About the Book
Title: The Kaminsky Cure
Author: Christopher New
Genre: Historical Fiction, Women’s Fiction
The Kaminsky Cure is a poignant yet comedic novel of a half Jewish/half Christian family caught up in the machinery of Hitler’s final solution. The matriarch, Gabi, was born Jewish but converted to Christianity in her teens. The patriarch, Willibald, is a Lutheran minister who, on one hand is an admirer of Hitler, but on the other hand, the conflicted father of children who are half-Jewish. Mindful and resentful of her husband’s ambivalence, Gabi is determined to make sure her children are educated, devising schemes to keep them in school even after learning that any child less than 100% Aryan will eventually be kept from completing education. She even hires tutors who are willing to teach half-Jewish children and in this way comes to hire Fraulein Kaminsky who shows Gabi how to cure her frustration and rage: to keep her mouth filled with water until the urge to scream or rant has passed.
Christopher New was born in England and was educated at Oxford and Princeton Universities. Philosopher as well as novelist, he founded the Philosophy Department in Hong Kong University, where he taught for many years whilst writing The China Coast Trilogy (Shanghai, The Chinese Box and A Change of Flag) and Goodbye Chairman Mao, as well as The Philosophy of Literature. He now divides his time between Europe and Asia and has written novels set in India (The Road to Maridur), Egypt (A Small Place in the Desert) and Europe (The Kaminsky Cure). His books have been translated into Chinese, German, Italian, Japanese and Portuguese. His latest novel, Gage Street Courtesan, appeared in March 2013.
A young boy is growing up in a half-Jewish half-Aryan household at the dawn of World War II. He is thoroughly confused as to what all of this means, especially because his father is a Lutheran minister and his mother had converted long ago. All he is aware of is that danger is all around. His mother, Gabi is forced to enter her own fight for her survival and for the rights of her children, now classified as half Jews. The children’s education is constantly attacked and Gabi is ferocious in her determination to have her children educated. Classified as a Jewish woman, but a privileged Jewish woman since she is married to an Aryan, Gabi must be extra careful, especially when she speaks. For this, she employs the Kaminsky cure, holding water in your mouth for a minute before you speak.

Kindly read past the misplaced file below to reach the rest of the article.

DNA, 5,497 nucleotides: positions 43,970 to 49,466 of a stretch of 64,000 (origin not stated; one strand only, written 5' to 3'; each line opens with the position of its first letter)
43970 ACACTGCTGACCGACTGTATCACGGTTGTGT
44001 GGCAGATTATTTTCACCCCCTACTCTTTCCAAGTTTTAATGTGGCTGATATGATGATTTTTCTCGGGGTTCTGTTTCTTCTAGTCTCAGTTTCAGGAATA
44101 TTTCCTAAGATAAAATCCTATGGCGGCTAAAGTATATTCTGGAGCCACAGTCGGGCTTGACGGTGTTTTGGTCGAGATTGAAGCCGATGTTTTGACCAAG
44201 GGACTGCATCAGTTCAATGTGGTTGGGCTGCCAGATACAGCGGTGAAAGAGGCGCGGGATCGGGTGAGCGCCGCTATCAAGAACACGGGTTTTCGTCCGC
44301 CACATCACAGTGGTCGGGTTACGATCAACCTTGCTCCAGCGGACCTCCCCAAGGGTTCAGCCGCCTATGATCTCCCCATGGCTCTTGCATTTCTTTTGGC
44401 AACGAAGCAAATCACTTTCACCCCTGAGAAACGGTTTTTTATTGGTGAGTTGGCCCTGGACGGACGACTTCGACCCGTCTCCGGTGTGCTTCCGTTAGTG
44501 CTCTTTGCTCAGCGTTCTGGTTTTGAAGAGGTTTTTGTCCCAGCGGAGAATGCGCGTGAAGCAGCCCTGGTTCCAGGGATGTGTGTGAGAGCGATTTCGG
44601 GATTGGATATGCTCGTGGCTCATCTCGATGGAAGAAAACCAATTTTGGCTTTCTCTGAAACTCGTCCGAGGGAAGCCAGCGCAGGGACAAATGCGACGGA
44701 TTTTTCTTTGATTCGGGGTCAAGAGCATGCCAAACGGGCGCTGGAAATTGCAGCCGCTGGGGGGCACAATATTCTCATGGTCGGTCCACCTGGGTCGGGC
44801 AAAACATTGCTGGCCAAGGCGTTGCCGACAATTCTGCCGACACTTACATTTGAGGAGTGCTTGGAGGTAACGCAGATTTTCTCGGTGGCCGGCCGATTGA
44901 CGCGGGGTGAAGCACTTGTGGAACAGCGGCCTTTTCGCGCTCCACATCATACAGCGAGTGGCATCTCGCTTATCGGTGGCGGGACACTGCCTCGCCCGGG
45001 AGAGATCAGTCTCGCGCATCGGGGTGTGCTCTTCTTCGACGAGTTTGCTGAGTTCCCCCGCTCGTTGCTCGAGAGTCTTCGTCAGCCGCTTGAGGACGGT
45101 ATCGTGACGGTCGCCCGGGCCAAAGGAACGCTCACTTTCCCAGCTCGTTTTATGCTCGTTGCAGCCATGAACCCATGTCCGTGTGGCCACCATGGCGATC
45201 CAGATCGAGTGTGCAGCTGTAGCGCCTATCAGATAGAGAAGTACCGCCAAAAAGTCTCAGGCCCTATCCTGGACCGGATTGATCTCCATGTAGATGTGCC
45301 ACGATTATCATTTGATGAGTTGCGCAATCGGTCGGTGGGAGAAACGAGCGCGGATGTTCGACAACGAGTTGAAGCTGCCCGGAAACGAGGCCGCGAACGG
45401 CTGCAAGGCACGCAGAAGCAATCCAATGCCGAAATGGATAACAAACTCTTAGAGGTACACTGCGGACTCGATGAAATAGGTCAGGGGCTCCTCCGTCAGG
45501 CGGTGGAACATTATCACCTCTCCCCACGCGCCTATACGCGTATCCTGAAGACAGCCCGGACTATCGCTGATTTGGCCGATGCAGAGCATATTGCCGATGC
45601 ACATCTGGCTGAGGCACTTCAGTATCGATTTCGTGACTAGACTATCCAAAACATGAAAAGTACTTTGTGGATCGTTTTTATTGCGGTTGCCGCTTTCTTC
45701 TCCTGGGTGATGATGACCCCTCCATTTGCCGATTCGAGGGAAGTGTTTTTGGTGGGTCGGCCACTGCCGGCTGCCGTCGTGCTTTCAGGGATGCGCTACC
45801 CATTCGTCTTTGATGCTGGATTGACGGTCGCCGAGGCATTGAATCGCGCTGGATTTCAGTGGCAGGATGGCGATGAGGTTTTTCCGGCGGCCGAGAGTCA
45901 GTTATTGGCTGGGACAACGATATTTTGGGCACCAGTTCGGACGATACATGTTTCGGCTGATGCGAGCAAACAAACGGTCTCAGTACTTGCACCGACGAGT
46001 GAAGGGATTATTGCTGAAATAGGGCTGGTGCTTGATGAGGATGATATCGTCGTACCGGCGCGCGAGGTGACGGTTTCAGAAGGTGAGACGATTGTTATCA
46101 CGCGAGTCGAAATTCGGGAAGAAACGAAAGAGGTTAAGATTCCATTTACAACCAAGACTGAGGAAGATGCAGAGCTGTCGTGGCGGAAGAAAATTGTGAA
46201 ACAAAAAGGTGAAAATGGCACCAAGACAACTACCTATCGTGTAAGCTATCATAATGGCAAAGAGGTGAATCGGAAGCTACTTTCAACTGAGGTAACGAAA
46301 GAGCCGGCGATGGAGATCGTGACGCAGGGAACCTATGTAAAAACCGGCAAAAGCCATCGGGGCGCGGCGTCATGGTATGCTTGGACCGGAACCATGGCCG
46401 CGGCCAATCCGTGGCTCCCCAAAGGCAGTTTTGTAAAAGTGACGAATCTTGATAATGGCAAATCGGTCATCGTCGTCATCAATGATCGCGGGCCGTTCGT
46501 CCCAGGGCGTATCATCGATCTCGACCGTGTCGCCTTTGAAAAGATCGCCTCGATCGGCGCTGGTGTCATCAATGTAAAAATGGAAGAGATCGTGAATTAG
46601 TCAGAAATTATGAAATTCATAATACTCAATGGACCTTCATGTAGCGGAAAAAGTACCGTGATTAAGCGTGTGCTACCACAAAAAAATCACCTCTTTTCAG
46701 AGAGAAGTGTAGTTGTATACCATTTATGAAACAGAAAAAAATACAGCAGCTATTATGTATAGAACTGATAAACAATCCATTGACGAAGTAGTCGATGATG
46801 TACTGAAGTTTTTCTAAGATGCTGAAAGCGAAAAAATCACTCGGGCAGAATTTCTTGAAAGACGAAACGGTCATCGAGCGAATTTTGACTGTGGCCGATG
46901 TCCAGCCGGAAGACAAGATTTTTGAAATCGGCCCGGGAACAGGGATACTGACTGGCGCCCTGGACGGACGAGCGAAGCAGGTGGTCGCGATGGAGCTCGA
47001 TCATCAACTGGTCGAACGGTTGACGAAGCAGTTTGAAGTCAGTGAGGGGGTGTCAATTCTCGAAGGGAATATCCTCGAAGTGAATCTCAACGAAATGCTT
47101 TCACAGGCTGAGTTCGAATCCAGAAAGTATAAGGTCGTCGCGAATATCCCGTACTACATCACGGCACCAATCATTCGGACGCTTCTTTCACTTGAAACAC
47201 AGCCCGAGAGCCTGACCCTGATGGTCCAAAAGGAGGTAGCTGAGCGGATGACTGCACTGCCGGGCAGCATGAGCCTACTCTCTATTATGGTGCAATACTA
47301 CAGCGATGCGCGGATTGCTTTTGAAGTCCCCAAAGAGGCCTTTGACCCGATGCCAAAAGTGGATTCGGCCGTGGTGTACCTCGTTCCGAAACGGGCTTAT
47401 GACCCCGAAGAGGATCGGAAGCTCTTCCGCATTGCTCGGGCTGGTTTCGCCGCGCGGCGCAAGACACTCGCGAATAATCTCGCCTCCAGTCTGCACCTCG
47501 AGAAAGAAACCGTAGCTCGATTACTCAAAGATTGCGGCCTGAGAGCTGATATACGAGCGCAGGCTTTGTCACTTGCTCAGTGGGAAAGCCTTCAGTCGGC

Told from the point of view of the youngest Brinkmann son, a unique experience unfolds. Through his eyes, the confusion, frustration and bleakness of WWII is shown in an honest manner. With many moments of light humor, the plight of the half-Jewish Brinkmann's is portrayed. My heart bled as our narrator struggled with understanding what was happening, his confusion of being half-Jewish and whether or not he should say "Heil Hitler" or feel for the Jewish cause; as he grows and the war progresses his understanding increases and his attitude changes. Overall, a different, heartbreaking and insightful story of WWII.
This book was received for free in return for an honest review.
Well here I am at five and three-quarters
It’s Christmas 1939 in a little Austrian village that’s now part of Hitler’s Third Reich and I’m just beginning to notice things. Like what my brother and sisters are about and why my parents are often crying and my father usually shouting when he isn’t crying. I think it has something to do with the war we’re fighting, which according to the wireless is due to The International Jewish Con-spiracy, whatever that is. But that’s not all. I don’t know it yet, but I was born at the wrong time and in the wrong place.
Not that it wasn’t quite an achievement getting me born at all. I arrived too early, presented myself the wrong way round (Was I trying to climb back inside? You couldn’t blame me), there was no doctor, and the midwife had to yank me out like a cork from a bottle. No wonder I protested. No wonder my mother never had another child, either—both of us had had enough. But anyway there I was, a pint-sized runt, the last of the litter, and that’s how I’ve stayed.
Achievement or not though, you could say my getting born, or conceived for that matter, was really a big mistake. First of all there’s the as yet unraised question of my paternity. (Paternity’s
going to be a favorite topic in my family.) And then there’s the un-doubted fact, though I don’t know that yet either, that my mother Gabi is a Jew (she converted to Christianity in her teens), while my very Aryan father Willibald Brinkmann—if he is my father—is a Lutheran pastor who has a sneaking admiration for Hitler. (Many Lutheran pastors have, and for some of them it isn’t sneaking, ei-ther—they’re openly trying to prove that Jesus wasn’t really a Jew.) On top of that they don’t like each other anyway.